Friday, March 28, 2008

All about my head

I'm a little ashamed that we've been here for over a year, and yet we've just now gotten our eyes checked and made dentist appointments. What can I say? Last year was overwhelming and we didn't have a lot of money to spare on glasses or dental treatments that exceeded our dental coverage.

But I was very early in getting our taxes done and e-filed, so our return has been in our bank account since late February, just waiting for extravagant medical expenses. We went and ordered our glasses tonight, which were both overdue. My glasses are on their second pair of ear stems, and my experience from the first pair is that they're good for about two years, just about exactly the age the second pair are now. The sunglasses that attach through cunning magnets at the temples broke a while back and I miss them dreadfully. Meanwhile, B put his glasses down on the bed Monday and I, um, sat on them, snapping the stems clean off. Clearly those were not frames long for this world, if they broke that comprehensively, given that they're the type that are supposed to flex to prevent just such an occurrence.

Sadly, glasses with cunning magnets in the temples for attaching sunglasses have gone out of fashion and the selection was dreadful. I'm still trying to decide how much I like the pair I chose, which were the only remotely acceptable pair. Intriguingly, putting them on convinced me for the first time that sqare lenses really suit me. I think the problem is that in the past, all of the square lenses I've seen have in fact been rectangular because they were teeny-tiny glasses lacking in the verticality department. I despise teeny-tiny glasses and they definitely don't look good on me. So the shape of the new glasses is really good. The thing that has me hesitating is the color, which is much darker than I normally go, a slatish-silver color instead of my normal brown-gold. I really can't decide if they're not the best color for me or if I'm just not used to them. They've grown on me enough that I decided to go for them instead of taking the time to go someplace else.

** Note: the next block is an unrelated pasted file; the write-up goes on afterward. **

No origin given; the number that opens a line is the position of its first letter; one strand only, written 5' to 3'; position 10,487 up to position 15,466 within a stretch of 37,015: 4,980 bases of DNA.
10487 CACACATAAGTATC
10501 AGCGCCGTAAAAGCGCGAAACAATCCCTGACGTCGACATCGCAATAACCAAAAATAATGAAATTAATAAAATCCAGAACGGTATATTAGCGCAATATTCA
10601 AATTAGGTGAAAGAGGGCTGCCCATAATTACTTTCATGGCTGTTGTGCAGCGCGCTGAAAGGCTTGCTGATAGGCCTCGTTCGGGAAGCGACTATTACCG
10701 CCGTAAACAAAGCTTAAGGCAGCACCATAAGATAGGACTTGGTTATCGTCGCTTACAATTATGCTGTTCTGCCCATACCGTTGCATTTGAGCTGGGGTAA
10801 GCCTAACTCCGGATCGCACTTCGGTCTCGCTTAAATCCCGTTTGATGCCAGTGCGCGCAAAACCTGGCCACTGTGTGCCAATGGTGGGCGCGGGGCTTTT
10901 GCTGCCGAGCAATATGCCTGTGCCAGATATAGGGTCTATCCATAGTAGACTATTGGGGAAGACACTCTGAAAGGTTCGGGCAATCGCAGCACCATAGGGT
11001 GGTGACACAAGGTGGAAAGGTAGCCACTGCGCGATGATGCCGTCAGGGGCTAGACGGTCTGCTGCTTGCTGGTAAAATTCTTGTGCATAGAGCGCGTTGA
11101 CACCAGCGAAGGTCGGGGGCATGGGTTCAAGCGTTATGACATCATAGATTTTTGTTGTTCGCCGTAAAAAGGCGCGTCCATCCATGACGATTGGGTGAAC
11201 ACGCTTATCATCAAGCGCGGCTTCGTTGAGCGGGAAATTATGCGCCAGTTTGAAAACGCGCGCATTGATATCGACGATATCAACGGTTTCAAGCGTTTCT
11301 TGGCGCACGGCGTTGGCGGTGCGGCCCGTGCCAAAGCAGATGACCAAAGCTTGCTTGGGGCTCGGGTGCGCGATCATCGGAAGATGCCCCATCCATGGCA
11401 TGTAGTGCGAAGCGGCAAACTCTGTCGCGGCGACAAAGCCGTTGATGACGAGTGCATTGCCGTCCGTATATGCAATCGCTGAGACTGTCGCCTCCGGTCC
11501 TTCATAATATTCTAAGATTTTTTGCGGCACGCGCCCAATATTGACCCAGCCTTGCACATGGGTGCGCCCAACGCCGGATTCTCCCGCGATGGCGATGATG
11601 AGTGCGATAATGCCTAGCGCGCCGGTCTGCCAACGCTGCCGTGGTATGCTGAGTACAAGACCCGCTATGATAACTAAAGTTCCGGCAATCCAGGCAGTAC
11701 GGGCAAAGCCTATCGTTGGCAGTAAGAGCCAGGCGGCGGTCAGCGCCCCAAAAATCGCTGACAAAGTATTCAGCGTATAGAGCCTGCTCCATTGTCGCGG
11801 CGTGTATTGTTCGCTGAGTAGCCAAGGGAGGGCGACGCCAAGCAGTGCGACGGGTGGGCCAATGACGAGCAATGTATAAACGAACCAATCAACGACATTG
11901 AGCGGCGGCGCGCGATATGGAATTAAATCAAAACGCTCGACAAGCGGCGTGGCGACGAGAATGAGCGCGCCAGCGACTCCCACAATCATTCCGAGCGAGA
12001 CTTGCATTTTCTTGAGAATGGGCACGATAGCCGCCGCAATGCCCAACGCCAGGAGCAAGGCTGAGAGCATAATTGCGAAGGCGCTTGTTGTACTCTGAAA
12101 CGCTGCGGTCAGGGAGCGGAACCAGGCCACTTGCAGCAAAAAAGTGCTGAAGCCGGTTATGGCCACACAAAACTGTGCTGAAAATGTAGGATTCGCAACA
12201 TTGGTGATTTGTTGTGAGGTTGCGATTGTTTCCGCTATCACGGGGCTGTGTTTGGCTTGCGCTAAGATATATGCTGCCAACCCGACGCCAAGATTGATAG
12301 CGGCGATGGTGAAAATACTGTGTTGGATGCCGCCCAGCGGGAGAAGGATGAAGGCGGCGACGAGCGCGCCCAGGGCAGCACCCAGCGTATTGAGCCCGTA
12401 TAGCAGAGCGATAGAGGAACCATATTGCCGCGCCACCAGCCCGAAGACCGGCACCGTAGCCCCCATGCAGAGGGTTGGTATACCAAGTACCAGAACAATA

Speaking of teeny-tiny glasses, I'm happy to report that the trend of shrinking glasses frames has finally halted before people were forced to peer through microscopic lenses perched on the ends of their noses. The size seems to have normalized and even gone up a bit, so I didn't have much trouble finding glasses of an acceptable size. However, the new fashion seems to be plastic frames horrifying reminiscent every pair of glasses I wore in the 80s. If I had wanted, I could have walked out of there looking like I did in 8th grade, an appalling prospect at best. I suppose I'll just have to hope that eventually the style will swing back to moderately sized wire rims with sunglasses attached by cunning magnets.


More toileting success today! And I'm just barely brave enough to say that K hasn't had a wakeup of more than fifteen minutes in the middle of the night any day this week. She's typically been falling asleep around 9:30-10, but she's been playing happily and quietly in her room until then. It's amazing how much more I like my child when she lets me sleep.

What's amazing me is how social she is these days. When she sees kids on the playground or in the library or bookstore, she greets them cheerfully and then goes and plays with them. It used to be (like, last month) that I needed to help facilitate all of her interactions and be on hand to help her as she played. Now, she runs off with other kids and I hardly know what to do with myself. I'm simulataneously amazed at this kid who's suddenly living with me and feeling melancholy at my obsolescence.

We've had a huge language leap. It's not just that she's talking more, although she is. But she's suddenly so much more comprehensible. Strangers can understand her now. She's now confident enough in her language skills to talk to strangers. She's started talking on the phone too. Up to this point, her reaction to having a grandparent talk to her over the phone is to look at the phone with a delighted grin, but not really say anything (despite the fact that some of the first imaginative play she engaged in at 10 months was with the phone and it's been a perennial favorite toy which she uses entirely correctly when she's playing with it). But this Sunday, she told my mother about her dinosaurs, admittedly from about six inches away from the receiver because she had to look at the phone with a delighted grin. She also waved good-bye to my mother. Last week, she was holding something up to show her other grandmother over the phone. Clearly we have some work to do on the concept, but it's huge progress.

She's running and jumping, talking and using the toilet. I'm working my way through a gigantic preschool application. Where did my baby go?